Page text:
Victory for the NorthState!

Faulty Delta Stewardship Council Plan and EIR Stopped

legal_victory6.23.16: We won! The Delta Stewardship Council’s poorly-crafted Plan to reduce reliance on water exports from the Delta, provide a reliable supply of water, and protect and enhance water quality from the Delta failed to pass legal muster. This is a tremendous victory in our ongoing efforts to protect the communities, businesses, and environment from the demands for water outside our region.

AquAlliance asserted in public and written comments spanning years that the Plan and the Environmental Impact Reports (EIRs) failed to disclose and analyze the source of the water that the Plan sought to reach its lofty goals. It was clear to us that NorthState water was, as always, the target – especially our groundwater. AquAlliance and colleagues[1] also formally commented on the draft EIR in 2012 and a recirculated version in 2013 and then filed a state lawsuit in June 2013. Years passed dealing with numerous procedural issues until Sacramento Superior Court Judge Michael Kenny issued a substantive ruling in May 2016. In his ruling he determined that the DSC didn’t demonstrate reduced reliance on the Delta. How it impacted the EIRs’ legitimacy wasn’t too clear to attorneys on all sides of the litigation, so clarification was sought.

Today Judge Kenny explained his May ruling stating, “To be clear, the Delta Plan is invalid and must be set aside until proper revisions are completed. As Respondent itself argued previously, in light of an invalid Delta Plan, there is no proposed project, and consequently nothing before the Court to review under CEQA [California Environmental Quality Act]. The Court does not believe that piece-meal CEQA review is feasible under circumstances in which significant Plan revisions are required.”

The DSC must now go back to the drawing board as it has a legislative mandate to create a viable plan.[2] This ruling is also a stake in the heart of the state’s desire to build the Twin Tunnels, 40-foot diameter Tunnels that would drain the Sacramento River and NorthState aquifers,[3] diminish vital flows into the already stressed Delta, further stress native salmon runs, and destroy the economy and environment of the Sacramento Valley. The DSC Plan relied on the Twin Tunnels that are intended to benefit huge unsustainable corporate agribusiness on the west-side of the San Joaquin Valley.[4]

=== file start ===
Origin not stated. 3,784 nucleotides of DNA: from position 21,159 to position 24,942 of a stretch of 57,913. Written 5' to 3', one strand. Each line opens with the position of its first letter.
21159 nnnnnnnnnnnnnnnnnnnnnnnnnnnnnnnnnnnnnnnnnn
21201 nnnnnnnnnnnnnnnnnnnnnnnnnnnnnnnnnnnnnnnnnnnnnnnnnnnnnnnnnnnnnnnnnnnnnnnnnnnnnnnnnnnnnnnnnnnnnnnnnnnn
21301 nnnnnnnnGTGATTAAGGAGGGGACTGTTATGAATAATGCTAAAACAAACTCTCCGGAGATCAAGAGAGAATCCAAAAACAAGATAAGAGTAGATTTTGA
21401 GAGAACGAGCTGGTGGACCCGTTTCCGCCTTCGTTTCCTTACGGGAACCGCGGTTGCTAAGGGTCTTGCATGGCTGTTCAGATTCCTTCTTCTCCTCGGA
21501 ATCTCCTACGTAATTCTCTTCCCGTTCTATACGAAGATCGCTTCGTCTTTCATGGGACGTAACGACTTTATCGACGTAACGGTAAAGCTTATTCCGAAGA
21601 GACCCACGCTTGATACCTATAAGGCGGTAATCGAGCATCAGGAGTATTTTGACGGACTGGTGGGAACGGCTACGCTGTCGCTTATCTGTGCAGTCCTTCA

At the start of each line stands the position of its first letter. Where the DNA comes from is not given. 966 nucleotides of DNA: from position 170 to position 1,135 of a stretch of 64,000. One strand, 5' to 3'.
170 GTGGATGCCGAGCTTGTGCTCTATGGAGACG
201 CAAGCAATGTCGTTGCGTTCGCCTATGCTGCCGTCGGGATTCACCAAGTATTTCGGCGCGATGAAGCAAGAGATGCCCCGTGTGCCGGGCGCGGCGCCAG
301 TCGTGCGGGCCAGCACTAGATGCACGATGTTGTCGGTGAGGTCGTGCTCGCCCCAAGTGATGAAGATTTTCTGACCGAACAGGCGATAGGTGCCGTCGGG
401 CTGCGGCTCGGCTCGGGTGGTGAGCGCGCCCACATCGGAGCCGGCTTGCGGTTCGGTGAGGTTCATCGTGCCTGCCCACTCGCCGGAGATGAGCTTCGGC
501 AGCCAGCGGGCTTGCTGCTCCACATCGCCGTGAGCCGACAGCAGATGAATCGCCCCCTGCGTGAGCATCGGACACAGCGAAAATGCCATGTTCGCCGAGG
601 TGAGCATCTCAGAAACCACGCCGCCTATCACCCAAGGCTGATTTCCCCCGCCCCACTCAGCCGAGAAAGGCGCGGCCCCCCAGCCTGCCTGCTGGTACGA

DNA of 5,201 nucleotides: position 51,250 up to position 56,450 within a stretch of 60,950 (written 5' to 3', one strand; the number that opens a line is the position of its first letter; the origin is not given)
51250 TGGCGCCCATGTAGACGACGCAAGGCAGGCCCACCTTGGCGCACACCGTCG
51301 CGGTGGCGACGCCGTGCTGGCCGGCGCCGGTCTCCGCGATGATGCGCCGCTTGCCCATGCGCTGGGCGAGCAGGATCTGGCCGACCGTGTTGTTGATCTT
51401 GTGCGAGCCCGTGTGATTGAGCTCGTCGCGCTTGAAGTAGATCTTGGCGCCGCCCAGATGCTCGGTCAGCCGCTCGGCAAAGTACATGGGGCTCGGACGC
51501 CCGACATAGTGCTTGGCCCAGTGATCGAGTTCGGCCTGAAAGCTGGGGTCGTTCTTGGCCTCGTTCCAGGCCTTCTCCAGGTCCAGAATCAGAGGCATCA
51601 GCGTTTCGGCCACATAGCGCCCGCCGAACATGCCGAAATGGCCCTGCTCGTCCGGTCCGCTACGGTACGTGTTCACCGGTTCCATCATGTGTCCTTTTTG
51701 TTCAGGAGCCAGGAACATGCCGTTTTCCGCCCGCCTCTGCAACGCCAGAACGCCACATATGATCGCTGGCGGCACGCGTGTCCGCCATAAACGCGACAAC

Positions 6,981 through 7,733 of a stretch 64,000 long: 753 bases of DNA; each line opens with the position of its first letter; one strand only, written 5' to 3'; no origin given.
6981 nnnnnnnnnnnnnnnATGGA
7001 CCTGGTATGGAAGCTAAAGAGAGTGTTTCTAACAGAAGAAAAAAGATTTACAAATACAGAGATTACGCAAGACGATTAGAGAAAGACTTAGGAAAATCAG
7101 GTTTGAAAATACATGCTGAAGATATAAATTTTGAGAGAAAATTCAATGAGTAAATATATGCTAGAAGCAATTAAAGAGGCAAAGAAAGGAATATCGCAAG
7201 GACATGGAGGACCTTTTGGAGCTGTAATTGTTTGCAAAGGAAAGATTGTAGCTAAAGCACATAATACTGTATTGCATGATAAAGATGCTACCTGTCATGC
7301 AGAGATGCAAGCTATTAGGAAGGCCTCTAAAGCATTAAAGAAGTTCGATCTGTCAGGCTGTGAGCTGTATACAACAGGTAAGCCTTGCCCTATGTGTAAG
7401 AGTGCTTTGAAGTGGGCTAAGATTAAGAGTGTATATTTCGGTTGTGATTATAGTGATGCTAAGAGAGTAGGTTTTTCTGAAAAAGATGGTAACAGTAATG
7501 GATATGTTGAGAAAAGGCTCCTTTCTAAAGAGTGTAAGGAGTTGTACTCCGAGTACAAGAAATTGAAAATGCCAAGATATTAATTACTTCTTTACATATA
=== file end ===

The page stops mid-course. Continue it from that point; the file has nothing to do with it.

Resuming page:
It is predictable that the DSC will appeal the ruling and AquAlliance and our colleagues will stay with the case with our good attorneys. But for now, celebrate!

[1] California Sportfishing Protection Alliance and California Water Impact Network
[2] 2009 Delta Reform Act, California Water Code § 85000 et seq.
[3] If the Twin Tunnels are built as planned with the capacity to take 15,000 cubic feet per second (“cfs”) from the Sacramento River, they will have the capacity to drain almost two-thirds of the Sacramento River’s average annual flow of 23,490 cfs at Freeport  (north of the planned Twin Tunnels). As proposed, the Twin Tunnels will also increase water transfers when the infrastructure for the Project has capacity. This will occur during dry years when State Water Project (“SWP”) contractor allocations drop to 50 percent of Table A amounts or below or when Central Valley Project (“CVP”) agricultural allocations are 40 percent or below, or when both projects’ allocations are at or below these levels (EIS/EIR Chapter 5). With this Project, North to South water transfers will be in demand and feasible.
[4] An excellent 2012, 14-minute video by Salmon Water Now! provides the viewer with a succinct understanding of the politics of water and greed in California (

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